July 2009


First, read the story of Edith.  (Via Agto.)

Second, keep up with your Krugman– both columns and blog.  Some key facts about health care:

  • If you have employer-provided health care and are happy with it, thank the government– both for the tax break, and for requiring that employers who get that break offer insurance to all employees, and can’t screen out pre-existing conditions.
  • We already have a more-than-half-nationalized health care system: governments pay 47% of health care expenditures, private insurers 35%. 
  • Medicare costs rise slower than those of private companies (since 1970, 8.8% vs. 9.9%).
  • Whatever the free market is good for, it’s not health care.  Health doesn’t work like buying bread or computers– it’s a huge unpredictable expense, and the decisions involved are beyond consumers.  We need insurance to handle this sort of problem.  But if you let the market handle it, insurers will work hard to pay as little as possible.  This is socially destructive, adds to the health bill, and is eliminated in government programs.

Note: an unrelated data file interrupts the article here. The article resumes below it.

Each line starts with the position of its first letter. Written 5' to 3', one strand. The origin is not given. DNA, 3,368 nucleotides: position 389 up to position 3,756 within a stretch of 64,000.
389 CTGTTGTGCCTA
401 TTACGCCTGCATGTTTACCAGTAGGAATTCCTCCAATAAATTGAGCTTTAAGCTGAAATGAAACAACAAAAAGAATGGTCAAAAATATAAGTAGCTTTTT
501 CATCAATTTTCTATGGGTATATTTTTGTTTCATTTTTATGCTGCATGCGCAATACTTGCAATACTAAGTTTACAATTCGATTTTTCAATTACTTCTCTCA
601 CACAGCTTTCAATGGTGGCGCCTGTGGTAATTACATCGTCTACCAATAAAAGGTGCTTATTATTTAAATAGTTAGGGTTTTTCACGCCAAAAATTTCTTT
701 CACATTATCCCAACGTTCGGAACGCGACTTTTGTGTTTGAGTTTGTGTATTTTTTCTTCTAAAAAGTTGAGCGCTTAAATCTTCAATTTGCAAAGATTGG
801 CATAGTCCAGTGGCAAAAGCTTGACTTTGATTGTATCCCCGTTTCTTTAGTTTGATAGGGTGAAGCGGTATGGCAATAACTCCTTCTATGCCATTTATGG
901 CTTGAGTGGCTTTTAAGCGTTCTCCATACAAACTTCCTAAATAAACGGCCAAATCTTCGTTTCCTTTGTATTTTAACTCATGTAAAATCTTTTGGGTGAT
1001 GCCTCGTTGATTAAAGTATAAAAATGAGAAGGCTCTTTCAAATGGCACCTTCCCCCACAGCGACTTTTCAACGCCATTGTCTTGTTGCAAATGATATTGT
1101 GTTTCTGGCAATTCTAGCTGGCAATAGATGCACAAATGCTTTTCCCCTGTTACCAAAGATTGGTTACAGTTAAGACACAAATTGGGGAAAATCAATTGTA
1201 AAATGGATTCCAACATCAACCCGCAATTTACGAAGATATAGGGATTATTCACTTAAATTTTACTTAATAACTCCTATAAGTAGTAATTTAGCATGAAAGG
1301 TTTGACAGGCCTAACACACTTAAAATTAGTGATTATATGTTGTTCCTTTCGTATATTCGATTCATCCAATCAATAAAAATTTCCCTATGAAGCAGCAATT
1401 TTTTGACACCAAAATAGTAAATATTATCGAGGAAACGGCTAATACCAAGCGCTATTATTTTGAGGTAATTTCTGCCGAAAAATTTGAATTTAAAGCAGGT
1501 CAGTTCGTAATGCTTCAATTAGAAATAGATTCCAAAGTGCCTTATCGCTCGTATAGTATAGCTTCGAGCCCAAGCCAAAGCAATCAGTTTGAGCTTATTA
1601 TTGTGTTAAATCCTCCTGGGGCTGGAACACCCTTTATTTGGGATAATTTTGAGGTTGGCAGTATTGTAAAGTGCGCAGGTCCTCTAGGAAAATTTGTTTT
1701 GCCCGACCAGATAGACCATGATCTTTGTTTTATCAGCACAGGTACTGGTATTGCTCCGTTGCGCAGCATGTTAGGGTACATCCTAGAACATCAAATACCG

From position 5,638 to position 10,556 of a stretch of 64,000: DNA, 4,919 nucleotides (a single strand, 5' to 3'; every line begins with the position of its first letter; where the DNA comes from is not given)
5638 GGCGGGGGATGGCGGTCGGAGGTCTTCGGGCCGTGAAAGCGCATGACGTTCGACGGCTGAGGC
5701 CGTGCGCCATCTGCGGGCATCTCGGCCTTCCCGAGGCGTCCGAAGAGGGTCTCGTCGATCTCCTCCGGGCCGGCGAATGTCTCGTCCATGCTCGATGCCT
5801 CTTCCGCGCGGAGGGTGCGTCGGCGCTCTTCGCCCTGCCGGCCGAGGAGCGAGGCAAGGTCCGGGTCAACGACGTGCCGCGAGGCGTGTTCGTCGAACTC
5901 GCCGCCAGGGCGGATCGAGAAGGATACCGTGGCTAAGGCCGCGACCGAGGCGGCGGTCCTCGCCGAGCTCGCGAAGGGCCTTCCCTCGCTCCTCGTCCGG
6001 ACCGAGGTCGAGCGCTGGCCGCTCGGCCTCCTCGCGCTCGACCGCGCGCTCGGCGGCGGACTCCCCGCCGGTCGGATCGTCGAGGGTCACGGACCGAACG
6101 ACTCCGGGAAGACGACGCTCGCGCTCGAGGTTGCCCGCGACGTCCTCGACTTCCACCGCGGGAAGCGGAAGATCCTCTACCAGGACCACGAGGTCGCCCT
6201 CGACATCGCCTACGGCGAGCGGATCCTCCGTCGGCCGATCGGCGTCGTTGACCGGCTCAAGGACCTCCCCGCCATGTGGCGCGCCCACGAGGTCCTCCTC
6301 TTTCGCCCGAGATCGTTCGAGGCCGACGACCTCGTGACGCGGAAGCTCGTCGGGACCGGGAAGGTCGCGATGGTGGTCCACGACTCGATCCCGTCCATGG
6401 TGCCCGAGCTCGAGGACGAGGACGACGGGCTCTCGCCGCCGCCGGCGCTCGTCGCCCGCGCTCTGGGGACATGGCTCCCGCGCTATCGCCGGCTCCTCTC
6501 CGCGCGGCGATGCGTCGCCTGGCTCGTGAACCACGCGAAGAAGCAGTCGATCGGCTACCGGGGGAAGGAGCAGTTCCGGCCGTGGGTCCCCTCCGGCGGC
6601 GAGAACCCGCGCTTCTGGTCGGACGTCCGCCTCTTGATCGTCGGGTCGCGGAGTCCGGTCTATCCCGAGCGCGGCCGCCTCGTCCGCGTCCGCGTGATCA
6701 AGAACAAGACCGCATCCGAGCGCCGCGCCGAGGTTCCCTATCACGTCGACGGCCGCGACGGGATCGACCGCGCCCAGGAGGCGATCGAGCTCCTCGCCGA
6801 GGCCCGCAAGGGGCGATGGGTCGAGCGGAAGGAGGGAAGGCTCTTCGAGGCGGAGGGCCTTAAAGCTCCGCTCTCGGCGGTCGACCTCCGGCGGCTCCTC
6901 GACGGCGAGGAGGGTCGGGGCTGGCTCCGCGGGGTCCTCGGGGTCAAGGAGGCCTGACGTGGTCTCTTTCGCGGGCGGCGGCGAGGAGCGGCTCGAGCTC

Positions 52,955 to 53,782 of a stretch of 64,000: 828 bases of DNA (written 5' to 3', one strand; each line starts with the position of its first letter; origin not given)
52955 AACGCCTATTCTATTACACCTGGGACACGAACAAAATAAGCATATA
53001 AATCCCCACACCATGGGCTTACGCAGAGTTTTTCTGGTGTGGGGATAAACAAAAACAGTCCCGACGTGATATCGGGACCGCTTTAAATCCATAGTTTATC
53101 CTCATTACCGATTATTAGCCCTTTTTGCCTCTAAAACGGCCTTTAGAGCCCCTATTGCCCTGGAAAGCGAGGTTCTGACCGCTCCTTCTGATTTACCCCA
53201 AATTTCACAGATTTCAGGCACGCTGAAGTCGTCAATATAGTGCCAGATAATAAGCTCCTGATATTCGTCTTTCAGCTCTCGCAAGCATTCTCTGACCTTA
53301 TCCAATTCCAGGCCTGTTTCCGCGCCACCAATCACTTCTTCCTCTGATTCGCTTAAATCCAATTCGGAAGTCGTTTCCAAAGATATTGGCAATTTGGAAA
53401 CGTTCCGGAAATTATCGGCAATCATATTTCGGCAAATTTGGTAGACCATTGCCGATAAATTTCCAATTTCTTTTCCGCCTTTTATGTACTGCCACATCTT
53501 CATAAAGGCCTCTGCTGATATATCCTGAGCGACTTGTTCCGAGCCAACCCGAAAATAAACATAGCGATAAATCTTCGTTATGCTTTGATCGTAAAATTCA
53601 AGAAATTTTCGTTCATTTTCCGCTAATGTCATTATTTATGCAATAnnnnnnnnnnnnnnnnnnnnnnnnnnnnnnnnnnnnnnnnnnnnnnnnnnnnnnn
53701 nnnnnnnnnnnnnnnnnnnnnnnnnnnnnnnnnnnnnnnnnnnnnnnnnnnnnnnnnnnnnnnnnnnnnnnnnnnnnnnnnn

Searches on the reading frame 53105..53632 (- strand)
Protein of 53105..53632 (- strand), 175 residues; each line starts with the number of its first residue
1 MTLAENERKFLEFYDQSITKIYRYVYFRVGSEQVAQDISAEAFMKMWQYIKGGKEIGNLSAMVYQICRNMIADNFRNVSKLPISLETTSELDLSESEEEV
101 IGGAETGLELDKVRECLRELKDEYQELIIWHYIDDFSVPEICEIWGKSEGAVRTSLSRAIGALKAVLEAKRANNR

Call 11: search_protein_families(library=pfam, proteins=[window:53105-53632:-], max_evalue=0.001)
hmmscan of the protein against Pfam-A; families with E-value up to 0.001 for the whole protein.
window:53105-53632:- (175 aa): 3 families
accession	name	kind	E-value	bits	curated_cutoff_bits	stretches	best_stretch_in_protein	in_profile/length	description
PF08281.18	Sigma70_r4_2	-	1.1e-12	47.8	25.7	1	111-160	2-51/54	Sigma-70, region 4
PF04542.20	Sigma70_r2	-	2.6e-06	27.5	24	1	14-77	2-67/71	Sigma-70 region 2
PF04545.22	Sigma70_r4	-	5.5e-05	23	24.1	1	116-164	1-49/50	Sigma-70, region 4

• The system of getting insurance through employers is slowly crumbling.  The percentage of employers who offer insurance is declining, and for some industries it’s a global competitive disadvantage.

(I assume you already know that US health care costs are far higher than most other industrialized countries while our actual health care is worse, and that Britain or Canada is not the only option out there.)

Insurers are scared to death of the “public option”, not because it’s “socialism”, but because it would reveal how much better the government could do at insuring people.  (If they thought they could do better, it wouldn’t worry them.)  Thus you see strange things like demands that the government not be able to negotiate price breaks… often you hear this from the same people who claim to be concerned about runaway health care costs or the deficit.